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Australia, 1994 (MIFF 1994, Documentaries)

Director: Trevor Graham

On December 1,1942, a US airforce bomber crashed in the south-east corner of the Gulf of Carpenteria after a bombing raid over New Guinea. Four of the crew survived and, thinking they were near Cairns, naively set off on foot. Their story later made world headlines, but as it was playing out, as they wandered the Gulf coast, another version was being written not very far away, but in a very different language.

The Yanyuwa aboriginal community had seen the bomber (Little Eva) coming down and had set off to find it. They searched for days, but the only planes they saw were the Tiger Moths sent out by the Yanks to find the missing aircraft. However, they did return with something else - The Aeroplane Dance, a spectacular corroboree that retold the story of the search. The Aeroplane Dance passed the event down into local folklore and, eventually, back into white culture.

Today the Yanyuwa men and women who searched for the American airmen are old. The Aeroplane Dance is rarely performed now, and each performance may well be the last. Yanyuwa, the only extant language with both male and female dialects, is spoken by fewer and fewer people.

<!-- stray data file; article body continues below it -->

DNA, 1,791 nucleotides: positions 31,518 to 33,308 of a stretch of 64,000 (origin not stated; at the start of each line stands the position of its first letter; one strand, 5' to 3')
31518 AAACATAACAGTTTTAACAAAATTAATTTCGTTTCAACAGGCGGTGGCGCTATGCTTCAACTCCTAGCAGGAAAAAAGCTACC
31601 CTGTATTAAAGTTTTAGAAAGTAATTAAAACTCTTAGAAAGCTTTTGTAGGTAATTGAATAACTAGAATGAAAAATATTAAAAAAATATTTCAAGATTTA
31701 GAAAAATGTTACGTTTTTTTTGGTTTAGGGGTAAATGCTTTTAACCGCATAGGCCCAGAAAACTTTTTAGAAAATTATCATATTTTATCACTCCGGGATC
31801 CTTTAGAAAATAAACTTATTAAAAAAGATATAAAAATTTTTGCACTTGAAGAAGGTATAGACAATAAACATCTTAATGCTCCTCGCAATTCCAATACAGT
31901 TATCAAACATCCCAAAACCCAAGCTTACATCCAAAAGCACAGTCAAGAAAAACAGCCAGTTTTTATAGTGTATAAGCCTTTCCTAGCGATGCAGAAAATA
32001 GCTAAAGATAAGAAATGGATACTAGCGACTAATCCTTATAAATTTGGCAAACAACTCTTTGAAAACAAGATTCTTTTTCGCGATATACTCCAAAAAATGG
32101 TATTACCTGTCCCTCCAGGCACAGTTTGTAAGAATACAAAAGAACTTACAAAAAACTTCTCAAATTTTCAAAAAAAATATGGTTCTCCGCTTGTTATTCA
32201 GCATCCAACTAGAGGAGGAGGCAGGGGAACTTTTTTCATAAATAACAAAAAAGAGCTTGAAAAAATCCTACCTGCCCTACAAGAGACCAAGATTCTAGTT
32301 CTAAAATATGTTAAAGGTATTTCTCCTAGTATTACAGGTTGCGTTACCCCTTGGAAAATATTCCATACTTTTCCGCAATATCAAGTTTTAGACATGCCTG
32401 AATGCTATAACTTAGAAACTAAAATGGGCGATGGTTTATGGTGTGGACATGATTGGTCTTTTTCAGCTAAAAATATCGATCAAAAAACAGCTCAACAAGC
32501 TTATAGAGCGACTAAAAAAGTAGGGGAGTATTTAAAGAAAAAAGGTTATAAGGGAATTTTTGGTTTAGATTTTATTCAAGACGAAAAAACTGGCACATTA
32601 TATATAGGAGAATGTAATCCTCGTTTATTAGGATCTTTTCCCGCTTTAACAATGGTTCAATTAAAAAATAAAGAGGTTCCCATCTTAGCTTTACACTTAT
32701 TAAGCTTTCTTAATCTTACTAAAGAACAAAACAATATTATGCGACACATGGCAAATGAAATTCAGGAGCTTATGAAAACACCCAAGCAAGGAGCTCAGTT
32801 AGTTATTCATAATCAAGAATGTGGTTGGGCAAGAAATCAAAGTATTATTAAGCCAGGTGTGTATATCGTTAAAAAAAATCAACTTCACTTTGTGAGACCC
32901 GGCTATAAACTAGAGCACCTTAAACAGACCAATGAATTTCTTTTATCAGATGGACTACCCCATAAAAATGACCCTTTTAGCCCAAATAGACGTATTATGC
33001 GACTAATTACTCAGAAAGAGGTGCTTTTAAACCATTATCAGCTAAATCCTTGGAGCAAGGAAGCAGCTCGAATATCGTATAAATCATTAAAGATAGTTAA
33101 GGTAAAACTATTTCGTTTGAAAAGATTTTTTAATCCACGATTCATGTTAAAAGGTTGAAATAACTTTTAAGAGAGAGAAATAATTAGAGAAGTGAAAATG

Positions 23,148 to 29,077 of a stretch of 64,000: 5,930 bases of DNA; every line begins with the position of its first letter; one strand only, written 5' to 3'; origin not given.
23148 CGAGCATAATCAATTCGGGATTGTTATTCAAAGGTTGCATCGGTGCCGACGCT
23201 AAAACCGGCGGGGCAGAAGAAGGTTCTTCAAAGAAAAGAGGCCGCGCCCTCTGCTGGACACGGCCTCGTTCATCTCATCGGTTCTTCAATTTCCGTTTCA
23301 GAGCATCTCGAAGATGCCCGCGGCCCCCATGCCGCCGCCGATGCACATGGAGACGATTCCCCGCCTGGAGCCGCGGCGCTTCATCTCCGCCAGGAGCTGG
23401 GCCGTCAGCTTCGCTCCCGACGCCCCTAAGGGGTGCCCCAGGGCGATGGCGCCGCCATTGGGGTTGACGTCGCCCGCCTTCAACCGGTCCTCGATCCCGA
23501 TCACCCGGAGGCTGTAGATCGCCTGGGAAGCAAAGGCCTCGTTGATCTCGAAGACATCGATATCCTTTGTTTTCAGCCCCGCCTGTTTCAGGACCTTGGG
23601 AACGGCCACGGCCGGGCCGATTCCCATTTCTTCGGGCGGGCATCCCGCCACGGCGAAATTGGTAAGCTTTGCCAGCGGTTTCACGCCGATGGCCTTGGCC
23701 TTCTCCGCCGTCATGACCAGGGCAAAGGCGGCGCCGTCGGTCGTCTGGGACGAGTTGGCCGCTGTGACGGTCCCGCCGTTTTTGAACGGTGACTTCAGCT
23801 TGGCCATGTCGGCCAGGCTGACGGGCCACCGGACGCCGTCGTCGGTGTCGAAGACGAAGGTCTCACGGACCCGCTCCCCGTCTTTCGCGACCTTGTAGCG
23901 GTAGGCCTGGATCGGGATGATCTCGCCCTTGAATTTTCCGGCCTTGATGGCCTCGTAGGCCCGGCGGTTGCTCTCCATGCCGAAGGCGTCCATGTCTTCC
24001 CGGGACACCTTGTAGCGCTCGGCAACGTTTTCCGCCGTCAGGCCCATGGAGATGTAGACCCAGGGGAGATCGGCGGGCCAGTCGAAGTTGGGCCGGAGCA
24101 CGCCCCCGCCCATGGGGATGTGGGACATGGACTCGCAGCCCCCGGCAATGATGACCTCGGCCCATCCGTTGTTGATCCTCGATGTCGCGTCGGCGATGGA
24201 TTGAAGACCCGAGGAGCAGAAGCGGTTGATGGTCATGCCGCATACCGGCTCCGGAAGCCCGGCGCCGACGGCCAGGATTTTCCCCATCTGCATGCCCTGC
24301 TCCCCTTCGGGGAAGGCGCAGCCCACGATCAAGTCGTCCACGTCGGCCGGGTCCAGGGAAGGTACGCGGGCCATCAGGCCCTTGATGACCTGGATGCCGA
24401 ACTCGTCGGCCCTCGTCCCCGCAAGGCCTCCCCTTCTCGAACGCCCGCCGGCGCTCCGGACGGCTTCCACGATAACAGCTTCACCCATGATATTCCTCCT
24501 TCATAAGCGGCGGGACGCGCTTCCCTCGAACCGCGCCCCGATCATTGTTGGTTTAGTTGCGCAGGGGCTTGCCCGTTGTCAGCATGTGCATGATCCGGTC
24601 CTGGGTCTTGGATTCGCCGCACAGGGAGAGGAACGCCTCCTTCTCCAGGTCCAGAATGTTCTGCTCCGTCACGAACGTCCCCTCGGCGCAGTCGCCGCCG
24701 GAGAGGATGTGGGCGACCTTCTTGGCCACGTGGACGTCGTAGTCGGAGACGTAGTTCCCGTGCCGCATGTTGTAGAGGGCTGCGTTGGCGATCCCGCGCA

Trevor Graham's fascinating film weaves together four key elements of the story in an effortless manner; the historical retelling of the incident through white eyes, the ethnographic account of the surviving Yanyuwa, the filming of The Aeroplane Dance itself and a daring but very effective dramatisation of the lost airmen's wanderings (shot in a deliberately cheesy 40s B-movie style). With a telling coda as to the threatened survival of the Yanyuwa language and culture, Graham has created a complex but highly accessible documentary that directly, or otherwise, addresses a whole range of issues of white contact with the land and its indigenous cultures.

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